Linear Amplifier Motor Driver
Revision as of 17:28, 20 October 2006
A simple driver for a motor is a "push-pull" current amplifier. This circuit uses two transistors to "push" or "pull" current through the motor. The transistors are npn-type and are activated by an applied voltage. The op-amp linearizes the circuit and provides a current gain. The input is an analog voltage.
This is a very simple linear amplifier. It provides a voltage across the motor equal to the voltage at the noninverting input of the op amp. A better linear amplifier, and the associated board available for stuffing in the NU mechatronics lab, is described here. With that circuit, you can decide whether it is the voltage across the motor, or the current through the motor, that is proportional to the analog input voltage.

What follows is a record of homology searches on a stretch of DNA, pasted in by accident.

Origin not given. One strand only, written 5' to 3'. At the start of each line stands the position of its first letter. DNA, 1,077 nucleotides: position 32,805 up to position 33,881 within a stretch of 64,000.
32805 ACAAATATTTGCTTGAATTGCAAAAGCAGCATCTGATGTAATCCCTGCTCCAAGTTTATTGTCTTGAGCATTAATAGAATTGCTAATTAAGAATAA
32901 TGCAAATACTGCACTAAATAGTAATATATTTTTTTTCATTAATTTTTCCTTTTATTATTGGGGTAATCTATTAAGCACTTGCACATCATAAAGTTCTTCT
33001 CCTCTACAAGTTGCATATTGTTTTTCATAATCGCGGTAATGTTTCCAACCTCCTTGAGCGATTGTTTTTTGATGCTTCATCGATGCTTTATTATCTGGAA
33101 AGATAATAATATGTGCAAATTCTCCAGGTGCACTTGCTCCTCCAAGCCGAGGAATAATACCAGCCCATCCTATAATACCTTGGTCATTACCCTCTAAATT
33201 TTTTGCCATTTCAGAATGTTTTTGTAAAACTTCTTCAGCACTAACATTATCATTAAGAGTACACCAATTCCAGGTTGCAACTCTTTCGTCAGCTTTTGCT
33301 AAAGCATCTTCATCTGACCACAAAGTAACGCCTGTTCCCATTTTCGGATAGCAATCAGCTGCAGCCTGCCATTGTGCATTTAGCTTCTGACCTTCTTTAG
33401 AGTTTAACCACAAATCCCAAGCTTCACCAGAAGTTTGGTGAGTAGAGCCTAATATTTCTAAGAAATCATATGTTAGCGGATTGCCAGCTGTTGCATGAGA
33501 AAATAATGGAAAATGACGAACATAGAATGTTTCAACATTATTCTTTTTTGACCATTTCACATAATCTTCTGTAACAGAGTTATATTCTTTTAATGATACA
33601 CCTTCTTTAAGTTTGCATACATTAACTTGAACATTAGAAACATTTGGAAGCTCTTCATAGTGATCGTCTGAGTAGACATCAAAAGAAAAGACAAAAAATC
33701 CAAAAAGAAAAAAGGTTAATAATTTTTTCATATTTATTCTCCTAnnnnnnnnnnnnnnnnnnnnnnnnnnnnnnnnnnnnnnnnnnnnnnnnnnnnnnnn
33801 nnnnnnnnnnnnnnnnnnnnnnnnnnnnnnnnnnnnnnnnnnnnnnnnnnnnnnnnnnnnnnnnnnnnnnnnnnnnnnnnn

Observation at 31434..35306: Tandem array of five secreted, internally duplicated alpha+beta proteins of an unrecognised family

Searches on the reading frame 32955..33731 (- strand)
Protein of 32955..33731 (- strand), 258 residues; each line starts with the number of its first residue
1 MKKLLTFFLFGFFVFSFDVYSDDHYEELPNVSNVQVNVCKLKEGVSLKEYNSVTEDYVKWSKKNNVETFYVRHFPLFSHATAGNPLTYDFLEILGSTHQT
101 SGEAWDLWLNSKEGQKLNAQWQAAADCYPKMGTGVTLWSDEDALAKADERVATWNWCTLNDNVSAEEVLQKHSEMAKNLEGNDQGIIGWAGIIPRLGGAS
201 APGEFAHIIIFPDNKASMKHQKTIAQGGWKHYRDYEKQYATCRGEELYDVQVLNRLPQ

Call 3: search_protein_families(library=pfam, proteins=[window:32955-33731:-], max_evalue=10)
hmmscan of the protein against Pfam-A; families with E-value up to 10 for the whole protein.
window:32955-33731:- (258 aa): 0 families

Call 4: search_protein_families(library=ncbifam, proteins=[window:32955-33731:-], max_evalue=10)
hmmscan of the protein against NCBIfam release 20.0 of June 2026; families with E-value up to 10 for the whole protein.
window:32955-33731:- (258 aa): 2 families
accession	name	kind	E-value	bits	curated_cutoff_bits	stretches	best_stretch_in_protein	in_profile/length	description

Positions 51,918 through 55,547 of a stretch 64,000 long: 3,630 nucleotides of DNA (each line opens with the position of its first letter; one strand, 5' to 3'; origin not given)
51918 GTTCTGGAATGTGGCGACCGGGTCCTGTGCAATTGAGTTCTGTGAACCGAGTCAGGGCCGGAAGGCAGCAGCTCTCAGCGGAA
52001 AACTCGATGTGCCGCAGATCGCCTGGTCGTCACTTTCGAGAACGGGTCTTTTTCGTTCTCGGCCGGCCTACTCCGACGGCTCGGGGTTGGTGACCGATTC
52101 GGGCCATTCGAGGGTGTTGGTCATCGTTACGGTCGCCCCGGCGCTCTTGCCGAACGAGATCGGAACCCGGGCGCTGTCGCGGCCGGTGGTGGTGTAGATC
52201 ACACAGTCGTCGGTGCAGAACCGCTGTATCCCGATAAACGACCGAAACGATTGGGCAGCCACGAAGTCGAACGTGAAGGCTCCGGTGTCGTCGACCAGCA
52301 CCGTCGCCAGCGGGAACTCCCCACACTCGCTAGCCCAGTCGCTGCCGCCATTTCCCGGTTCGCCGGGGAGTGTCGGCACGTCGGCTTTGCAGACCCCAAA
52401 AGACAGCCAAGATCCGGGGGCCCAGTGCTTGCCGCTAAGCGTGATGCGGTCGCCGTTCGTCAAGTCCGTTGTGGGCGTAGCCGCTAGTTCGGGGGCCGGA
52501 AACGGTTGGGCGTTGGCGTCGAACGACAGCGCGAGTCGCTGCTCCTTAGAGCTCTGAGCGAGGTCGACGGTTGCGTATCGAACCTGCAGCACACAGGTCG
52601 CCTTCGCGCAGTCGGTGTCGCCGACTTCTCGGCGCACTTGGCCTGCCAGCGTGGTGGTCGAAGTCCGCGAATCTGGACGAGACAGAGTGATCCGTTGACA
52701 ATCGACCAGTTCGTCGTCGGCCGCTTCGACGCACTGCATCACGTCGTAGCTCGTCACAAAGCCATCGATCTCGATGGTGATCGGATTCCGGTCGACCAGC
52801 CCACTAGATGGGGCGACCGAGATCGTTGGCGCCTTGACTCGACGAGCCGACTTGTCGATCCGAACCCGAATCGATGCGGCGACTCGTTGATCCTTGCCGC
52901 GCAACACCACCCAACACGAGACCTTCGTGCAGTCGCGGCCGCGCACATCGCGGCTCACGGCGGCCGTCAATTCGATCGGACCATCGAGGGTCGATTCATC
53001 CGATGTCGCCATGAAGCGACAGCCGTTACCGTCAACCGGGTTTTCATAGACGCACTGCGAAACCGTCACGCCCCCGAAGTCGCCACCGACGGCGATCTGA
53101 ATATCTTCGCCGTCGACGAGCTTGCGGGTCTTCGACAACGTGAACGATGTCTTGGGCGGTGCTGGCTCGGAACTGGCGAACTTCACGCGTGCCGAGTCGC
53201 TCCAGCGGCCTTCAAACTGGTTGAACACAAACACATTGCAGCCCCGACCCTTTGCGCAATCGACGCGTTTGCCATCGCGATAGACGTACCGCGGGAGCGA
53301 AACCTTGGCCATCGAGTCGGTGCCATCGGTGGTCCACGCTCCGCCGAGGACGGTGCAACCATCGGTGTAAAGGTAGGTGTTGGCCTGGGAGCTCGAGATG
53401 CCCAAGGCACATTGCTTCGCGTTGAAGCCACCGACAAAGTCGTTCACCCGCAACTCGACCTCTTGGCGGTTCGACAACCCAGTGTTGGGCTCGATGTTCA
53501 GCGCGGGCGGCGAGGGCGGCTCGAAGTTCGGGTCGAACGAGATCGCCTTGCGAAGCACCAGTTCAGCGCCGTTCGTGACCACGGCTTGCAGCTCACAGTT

While linear amplifiers can work very well, they are not very power efficient. Lots of power can be dumped into heat when the transistors are not saturated, as the power dissipated as heat by a transistor is equal to the voltage from the collector to the emitter multiplied by the current flowing through it. As a result, large heatsinks may be required for the transistors even when using small motors. For a more power-efficient method of driving motors, which also has the benefit that only on-off voltages are required, consult Pulse Width Modulation. In this control mode, the driving transistors are nearly always saturated, meaning little power dissipated as heat by the transistors.